There can be little doubt that during 2016 one or more of these crisis points will blow up. Wherever and whenever it may occur, the consequences could be extremely dangerous and increase the likelihood of ever widening military engagements. But however serious such a prospect may be, of all the dangers facing the world in the years ahead, nothing is more serious than the threat posed by climate change and global warming. Every socialist - everyone concerned for the future of humanity should understand that this cause takes precedence over all others.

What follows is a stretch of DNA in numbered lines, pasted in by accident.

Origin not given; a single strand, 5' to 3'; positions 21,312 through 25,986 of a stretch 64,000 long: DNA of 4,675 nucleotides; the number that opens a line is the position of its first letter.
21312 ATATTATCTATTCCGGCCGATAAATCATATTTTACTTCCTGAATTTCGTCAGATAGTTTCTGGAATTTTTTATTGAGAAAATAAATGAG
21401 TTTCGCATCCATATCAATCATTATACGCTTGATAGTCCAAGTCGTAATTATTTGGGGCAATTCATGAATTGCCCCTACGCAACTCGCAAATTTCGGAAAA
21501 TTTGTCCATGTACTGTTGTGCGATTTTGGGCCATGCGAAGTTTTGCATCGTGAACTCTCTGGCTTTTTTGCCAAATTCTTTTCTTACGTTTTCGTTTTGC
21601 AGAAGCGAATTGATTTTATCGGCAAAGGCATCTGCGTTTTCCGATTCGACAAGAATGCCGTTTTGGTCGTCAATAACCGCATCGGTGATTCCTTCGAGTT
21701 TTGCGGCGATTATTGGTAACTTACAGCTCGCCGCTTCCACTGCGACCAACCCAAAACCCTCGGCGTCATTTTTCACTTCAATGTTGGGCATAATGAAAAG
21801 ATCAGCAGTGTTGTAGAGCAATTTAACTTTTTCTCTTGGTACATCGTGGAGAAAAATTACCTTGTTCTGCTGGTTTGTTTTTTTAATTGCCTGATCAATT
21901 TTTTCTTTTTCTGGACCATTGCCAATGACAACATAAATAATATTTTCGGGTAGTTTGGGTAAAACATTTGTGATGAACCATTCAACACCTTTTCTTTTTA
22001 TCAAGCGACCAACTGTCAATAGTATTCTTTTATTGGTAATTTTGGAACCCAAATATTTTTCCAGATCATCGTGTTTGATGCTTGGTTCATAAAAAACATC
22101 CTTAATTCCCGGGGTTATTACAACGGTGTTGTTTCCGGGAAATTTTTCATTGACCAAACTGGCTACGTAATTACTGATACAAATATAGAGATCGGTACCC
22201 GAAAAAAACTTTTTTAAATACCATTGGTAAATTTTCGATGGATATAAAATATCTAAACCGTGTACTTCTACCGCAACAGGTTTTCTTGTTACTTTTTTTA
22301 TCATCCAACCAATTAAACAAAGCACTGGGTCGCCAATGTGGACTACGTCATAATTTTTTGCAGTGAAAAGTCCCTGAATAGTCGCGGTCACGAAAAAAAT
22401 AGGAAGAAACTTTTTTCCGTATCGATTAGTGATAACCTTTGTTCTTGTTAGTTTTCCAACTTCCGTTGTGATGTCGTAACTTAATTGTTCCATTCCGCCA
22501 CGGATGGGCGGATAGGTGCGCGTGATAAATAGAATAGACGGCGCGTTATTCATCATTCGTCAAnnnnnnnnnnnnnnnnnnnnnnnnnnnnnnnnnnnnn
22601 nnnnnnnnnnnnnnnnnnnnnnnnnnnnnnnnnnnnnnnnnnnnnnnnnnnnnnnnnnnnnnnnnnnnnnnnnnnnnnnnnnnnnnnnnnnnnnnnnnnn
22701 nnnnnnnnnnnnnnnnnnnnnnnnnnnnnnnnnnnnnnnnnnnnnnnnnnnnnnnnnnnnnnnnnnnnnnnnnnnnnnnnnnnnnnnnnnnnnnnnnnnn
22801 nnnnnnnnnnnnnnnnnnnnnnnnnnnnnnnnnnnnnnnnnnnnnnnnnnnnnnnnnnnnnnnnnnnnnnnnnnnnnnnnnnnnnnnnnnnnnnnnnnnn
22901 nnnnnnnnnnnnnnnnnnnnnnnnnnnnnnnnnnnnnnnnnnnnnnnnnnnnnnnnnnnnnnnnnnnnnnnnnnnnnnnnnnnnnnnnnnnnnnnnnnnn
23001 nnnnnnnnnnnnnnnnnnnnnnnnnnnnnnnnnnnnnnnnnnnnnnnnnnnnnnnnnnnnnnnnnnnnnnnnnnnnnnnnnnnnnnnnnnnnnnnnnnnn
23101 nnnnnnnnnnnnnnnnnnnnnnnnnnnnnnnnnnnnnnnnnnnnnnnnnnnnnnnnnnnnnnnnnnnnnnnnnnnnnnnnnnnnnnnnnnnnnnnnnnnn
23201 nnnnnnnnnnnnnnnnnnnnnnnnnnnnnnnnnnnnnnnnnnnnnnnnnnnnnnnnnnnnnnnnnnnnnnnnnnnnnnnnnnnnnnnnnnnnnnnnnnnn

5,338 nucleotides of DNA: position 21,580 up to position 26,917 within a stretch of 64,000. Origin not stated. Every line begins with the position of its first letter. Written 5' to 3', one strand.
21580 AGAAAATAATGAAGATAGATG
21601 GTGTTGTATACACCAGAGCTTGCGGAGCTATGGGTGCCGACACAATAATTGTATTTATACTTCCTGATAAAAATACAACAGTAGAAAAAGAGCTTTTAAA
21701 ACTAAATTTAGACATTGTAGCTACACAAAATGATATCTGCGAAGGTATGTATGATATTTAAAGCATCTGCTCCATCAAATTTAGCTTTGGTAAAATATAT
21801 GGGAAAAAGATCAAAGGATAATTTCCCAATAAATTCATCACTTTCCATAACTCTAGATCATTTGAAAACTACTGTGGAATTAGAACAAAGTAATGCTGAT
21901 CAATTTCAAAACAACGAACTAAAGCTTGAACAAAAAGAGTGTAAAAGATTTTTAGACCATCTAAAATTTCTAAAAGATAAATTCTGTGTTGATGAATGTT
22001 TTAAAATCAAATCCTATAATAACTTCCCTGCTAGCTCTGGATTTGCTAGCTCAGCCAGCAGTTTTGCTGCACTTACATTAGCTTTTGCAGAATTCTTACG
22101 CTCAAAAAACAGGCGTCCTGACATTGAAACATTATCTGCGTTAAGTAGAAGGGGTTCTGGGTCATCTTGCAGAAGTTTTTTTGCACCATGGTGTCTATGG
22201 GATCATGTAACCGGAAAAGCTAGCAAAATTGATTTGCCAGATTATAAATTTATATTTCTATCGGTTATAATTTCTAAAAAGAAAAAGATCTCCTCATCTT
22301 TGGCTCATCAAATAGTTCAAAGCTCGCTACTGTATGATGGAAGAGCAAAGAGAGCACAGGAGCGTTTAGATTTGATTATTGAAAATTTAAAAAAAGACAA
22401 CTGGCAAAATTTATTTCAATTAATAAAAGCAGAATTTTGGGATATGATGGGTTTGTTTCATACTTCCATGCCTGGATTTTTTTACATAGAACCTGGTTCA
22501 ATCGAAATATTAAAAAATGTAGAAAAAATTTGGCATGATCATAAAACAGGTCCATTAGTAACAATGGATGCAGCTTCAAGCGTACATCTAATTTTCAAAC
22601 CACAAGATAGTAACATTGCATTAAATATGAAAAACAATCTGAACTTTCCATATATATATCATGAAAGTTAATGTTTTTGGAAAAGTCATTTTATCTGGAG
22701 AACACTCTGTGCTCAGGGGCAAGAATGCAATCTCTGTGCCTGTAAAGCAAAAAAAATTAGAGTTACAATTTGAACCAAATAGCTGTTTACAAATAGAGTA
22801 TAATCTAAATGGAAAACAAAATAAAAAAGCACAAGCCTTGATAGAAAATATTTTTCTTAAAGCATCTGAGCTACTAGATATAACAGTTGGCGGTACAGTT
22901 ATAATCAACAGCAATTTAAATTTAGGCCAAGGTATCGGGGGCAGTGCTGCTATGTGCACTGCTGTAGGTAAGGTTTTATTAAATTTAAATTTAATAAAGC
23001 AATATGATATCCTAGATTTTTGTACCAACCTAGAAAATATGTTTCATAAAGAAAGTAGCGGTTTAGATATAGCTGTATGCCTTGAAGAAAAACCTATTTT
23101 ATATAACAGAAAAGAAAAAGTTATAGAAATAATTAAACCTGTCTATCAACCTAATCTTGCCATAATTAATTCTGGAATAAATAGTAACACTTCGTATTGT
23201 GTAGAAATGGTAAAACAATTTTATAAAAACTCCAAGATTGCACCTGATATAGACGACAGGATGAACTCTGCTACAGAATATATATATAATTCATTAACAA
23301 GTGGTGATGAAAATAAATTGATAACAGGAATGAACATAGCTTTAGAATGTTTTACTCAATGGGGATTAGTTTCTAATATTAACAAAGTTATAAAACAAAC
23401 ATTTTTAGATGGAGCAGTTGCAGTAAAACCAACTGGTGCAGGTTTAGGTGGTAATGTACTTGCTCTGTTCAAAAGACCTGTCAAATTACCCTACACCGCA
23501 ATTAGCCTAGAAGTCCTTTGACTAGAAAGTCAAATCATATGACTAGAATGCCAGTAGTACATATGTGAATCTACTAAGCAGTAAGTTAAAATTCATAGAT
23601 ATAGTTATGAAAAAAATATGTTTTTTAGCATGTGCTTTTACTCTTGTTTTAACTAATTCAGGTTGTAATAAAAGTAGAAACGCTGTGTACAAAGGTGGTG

John Bellamy Foster concludes his powerful analysis of the ecological crisis facing humanity and indictment of the capitalist system that is responsible for it, with these words: “Turning this economics of exterminism around, and creating a more just and sustainable world at peace with the planet is our task in the Great Capitalist Climacteric. If we cannot accomplish this, humanity will surely die with capitalism. The prophesy of all defenders of the current order over the last century will then be fulfilled. Capitalism will mark the end of human history by bringing to an end human civilization – and even human existence. The Great Capitalist Climacteric presents us with a fatal choice: System Change Not Climate Change!”